According to the Health and Safety Executive, construction remains one of the most hazardous industries, accounting for a quarter of all fatal injuries to workers in the UK.

Construction employs 2.2 million people and relies heavily on its dedicated work force, therefore it’s vital that the industry takes all the necessary steps possible to ensure a safer working environment.

Bradley Markham, our product development director, shares his five-step checklist for construction site managers and health and safety professionals to consider.

Step one – carry out a thorough risk assessment

First and foremost it is imperative at the start of any project to identify all the risks involved ahead of the work that is being carried out. Conducting a full risk assessment will ensure all employees involved are aware of any hazards that may pose a risk to workers.

Here are some things to consider during the assessment:

  • The layout and size of the workplace.
  • The type of work that will be carried out and how long the job will take.
  • The number of people and plant on the work site.
  • The conditions of work, i.e. are there sloping surfaces, will it rain or flood? Are there any electrical hazards or potential falling materials?
  • How easy is it to access equipment from where the work will take place?
  • Are the risks clearly marked to ensure injury is avoided?

Step two – ensure the right products are located on site

Following the risk assessment, it will become much clearer on exactly which products your site requires to ensure maximum site safety and best practice. From fire extinguishers to alarm systems, through to first aid equipment and spill kits, having the right equipment could mean the difference between life and death.

Fire extinguishers are one of the most important products to have on site. If you’re unsure of which fire extinguisher to have on site, you’re not alone. A recent survey carried out by our team revealed that more than 38% of workers are using the wrong type of fire extinguisher on an electrical fire, while more than 10% would use a foam extinguisher to put out an electrical fire. However, Bull’s mission is to help you ensure your site is compliant.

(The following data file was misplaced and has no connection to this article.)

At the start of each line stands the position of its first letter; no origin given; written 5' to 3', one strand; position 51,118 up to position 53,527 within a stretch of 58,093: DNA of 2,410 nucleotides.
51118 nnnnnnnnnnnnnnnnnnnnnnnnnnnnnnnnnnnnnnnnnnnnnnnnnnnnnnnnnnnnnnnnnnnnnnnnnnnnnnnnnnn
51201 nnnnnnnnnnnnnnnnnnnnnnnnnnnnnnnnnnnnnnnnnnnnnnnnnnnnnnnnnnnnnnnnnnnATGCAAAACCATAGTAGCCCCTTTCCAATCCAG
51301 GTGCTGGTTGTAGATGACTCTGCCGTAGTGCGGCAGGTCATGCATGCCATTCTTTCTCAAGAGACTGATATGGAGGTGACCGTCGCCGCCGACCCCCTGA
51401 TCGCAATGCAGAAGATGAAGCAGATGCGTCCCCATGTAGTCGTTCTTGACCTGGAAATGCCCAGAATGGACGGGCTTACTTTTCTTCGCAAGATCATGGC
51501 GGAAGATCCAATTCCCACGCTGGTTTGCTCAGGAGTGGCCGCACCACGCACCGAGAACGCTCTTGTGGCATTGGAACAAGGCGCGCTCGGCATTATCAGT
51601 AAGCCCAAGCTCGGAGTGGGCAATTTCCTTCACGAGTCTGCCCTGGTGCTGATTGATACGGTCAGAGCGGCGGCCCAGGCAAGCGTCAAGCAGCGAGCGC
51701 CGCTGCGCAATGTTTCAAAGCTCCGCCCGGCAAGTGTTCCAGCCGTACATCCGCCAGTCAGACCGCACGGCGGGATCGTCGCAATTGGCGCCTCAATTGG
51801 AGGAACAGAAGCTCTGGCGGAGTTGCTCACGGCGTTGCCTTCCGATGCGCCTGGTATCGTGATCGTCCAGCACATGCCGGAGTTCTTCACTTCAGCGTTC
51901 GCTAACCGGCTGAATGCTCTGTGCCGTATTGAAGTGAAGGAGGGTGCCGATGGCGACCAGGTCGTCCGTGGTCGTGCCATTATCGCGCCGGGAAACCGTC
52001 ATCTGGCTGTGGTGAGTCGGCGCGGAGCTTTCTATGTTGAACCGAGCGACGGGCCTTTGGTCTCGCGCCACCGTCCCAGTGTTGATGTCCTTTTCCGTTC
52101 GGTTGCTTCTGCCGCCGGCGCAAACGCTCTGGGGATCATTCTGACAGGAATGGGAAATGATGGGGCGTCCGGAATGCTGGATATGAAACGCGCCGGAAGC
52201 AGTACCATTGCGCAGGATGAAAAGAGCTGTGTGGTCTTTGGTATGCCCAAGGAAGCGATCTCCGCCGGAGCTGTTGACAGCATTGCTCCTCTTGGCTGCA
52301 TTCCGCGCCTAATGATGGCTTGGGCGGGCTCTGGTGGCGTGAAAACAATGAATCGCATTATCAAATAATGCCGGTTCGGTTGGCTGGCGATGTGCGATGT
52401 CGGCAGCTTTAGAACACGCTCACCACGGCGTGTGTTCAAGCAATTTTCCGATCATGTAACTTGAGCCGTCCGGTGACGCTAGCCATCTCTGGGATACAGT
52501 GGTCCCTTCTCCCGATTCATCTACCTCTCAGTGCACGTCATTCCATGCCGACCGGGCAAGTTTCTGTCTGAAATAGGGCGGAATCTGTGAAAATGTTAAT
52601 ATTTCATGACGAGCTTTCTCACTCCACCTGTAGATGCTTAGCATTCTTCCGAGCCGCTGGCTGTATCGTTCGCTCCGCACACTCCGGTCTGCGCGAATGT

Remember the extinguishers should be appropriate to the nature of the potential fire:

Wood, paper and cloth – water extinguisher
Flammable liquids – dry powder and foam extinguisher
Electrical – carbon dioxide (C02) extinguisher

The list of safety products your site may require are endless but each one will prove vital when it matters the most.

Step three – train your staff to maximise safety

Workers should play a large part in managing health and safety risks. Therefore, training your staff is fundamental so that accidents and injuries are avoided.

As a guide, each employee should be familiar with the following:

  • The site evacuation procedure including the nearest exists made clear by signage.
  • Risks associated with the employee’s working environment and main duties.
  • Location of the fire protection and first aid equipment.
  • How to use the specific equipment and how to ensure proper use.
  • A point of contact should an emergency occur.
  • How to report hazards and what risks to look out for.

Step four – provide adequate first aid

Access to first aid can help an injured person make a quicker recovery and even save lives. If your employees become ill or fall injured at work, there is a legal requirement for you to provide appropriate equipment, facilities and personnel to administer the first aid.

The minimum provision for all sites is:

  • A first aid box with enough equipment corresponding to the number of workers on site
  • An appointed person to take charge of the first-aid arrangements
  • Clear information telling workers who the appointed first-aid person is and where to find them
  • First-aid arrangements should cover shifts, night and weekend working so managers may need to appoint or train several people to ensure adequate cover.

Step five – follow the Work at Height Regulations

Falls are the most common cause of death in the construction industry and account for 50% of fatalities. Before any work is completed at a height, it is crucial to take precautions to prevent or reduce the risk of injury. The Health and Safety Executive recommends site managers ask themselves the following:

  • Have you thought about whether you can avoid working at height by using different equipment or a different work method?
  • Can you use equipment that will prevent a fall from happening such as scaffolding or a mobile elevating work platform?
  • Can you put in place measures to reduce the distance and consequences of a fall should one happen, for example, nets, soft landing systems or safety decks?
  • Will the weather conditions threaten the health and safety of those carrying out the work?
  • Have you thought about all the options and are you certain that you’re gaining access to height using the safest means possible?